Longtime listeners of The Dan Le Batard Show with Stugotz likely weren’t surprised to learn co-host Jon “Stugotz” Weiner’s take on Charissa Thompson’s admission that she’s made up sideline reports before.
“Protecting the sanctity of the sideline report — give me a break. Charissa Thompson, she told the truth. And Lisa Salters and Tom Rinaldi, whom I have great respect for, I do. Their jobs are difficult, they do a great job at it. But Charissa Thompson — she is not the first, she is not the only, she won’t be the last,” Weiner said on Monday. “If you’re not embellishing your sideline reports, you’re doing it wrong. Dan, if I had that opportunity, I’d be slinging stuff everywhere. I would. You have no idea. I mean, no idea.”
Unsurprisingly, Le Batard — a former Miami Herald columnist — had a different opinion than his perpetually dishonest co-host, who was once the inspiration for the imaginary “Stugotz School of Fraudcasting.”
“I’ve got a pretty good idea,” Le Batard replied. “I’ve spent 20 years next to you, it’s not surprising that you would advocate on behalf of making s*** up. Like it’s not in any way surprising.”
After Weiner and producer Tony Calatayud continued to argue on behalf of embellishing reports, producer Billy Gil clarified that Thompson didn’t cop to exaggerating, but rather completely making up reports based on conversations she didn’t actually have.
“Billy, thank you. Because I’ve felt alone this morning listening to people argue on behalf of ‘What difference does it make if she made a little s*** up?'” Le Batard said. “And I’m like, ‘It kind of matters. You’re not supposed to make stuff up. Do your job. Your job isn’t to make things up.'”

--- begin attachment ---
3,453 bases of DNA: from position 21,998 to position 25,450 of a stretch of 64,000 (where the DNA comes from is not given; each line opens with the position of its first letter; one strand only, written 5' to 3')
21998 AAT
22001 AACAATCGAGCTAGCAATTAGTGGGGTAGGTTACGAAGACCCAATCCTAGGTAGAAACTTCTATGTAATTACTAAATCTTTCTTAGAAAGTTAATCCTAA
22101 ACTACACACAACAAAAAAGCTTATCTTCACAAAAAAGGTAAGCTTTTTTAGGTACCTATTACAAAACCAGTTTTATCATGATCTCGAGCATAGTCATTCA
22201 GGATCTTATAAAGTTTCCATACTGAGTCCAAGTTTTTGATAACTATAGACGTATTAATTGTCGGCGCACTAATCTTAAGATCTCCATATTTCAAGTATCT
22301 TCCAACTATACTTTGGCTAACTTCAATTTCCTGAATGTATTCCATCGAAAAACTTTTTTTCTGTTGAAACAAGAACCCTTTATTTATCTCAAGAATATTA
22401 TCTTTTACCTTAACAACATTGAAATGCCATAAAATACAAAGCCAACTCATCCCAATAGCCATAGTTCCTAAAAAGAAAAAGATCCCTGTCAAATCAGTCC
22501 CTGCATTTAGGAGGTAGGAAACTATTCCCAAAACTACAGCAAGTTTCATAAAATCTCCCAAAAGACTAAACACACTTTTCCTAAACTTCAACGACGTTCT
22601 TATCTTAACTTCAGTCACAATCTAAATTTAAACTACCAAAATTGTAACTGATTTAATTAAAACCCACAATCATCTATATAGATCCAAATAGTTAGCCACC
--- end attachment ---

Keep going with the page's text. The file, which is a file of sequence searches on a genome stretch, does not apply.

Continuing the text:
After Weiner and producer Chris Cote continued to defend Thompson — “Oh, it’s sideline reporting for the NFL. Who cares?” Stugtoz said — Le Batard referred to Thompson’s admission, which she made on Barstool Sports’ Pardon My Take, as a “fireable offense.”
While Stugotz’s response to Thompson’s admission seemed to be in-character, the discussion largely reflected why people within the sports media industry are having such a stronger reaction to it than those outside of it. While Weiner and Cote argued that it’s not a big deal to embellish — or completely make up — benign coach-speak, Le Batard and Gil (correctly) countered that such an admission not only undermines Thompson, but also her employers and the industry at-large.
Thus far, the fallout from Thompson’s punishment has yet to include any punishment. Taking to social media last week, the Fox Sports reporter and Amazon Prime host said that she “never lied about anything or been unethical” as a reporter and that she “used the wrong words” during her interview on PMT.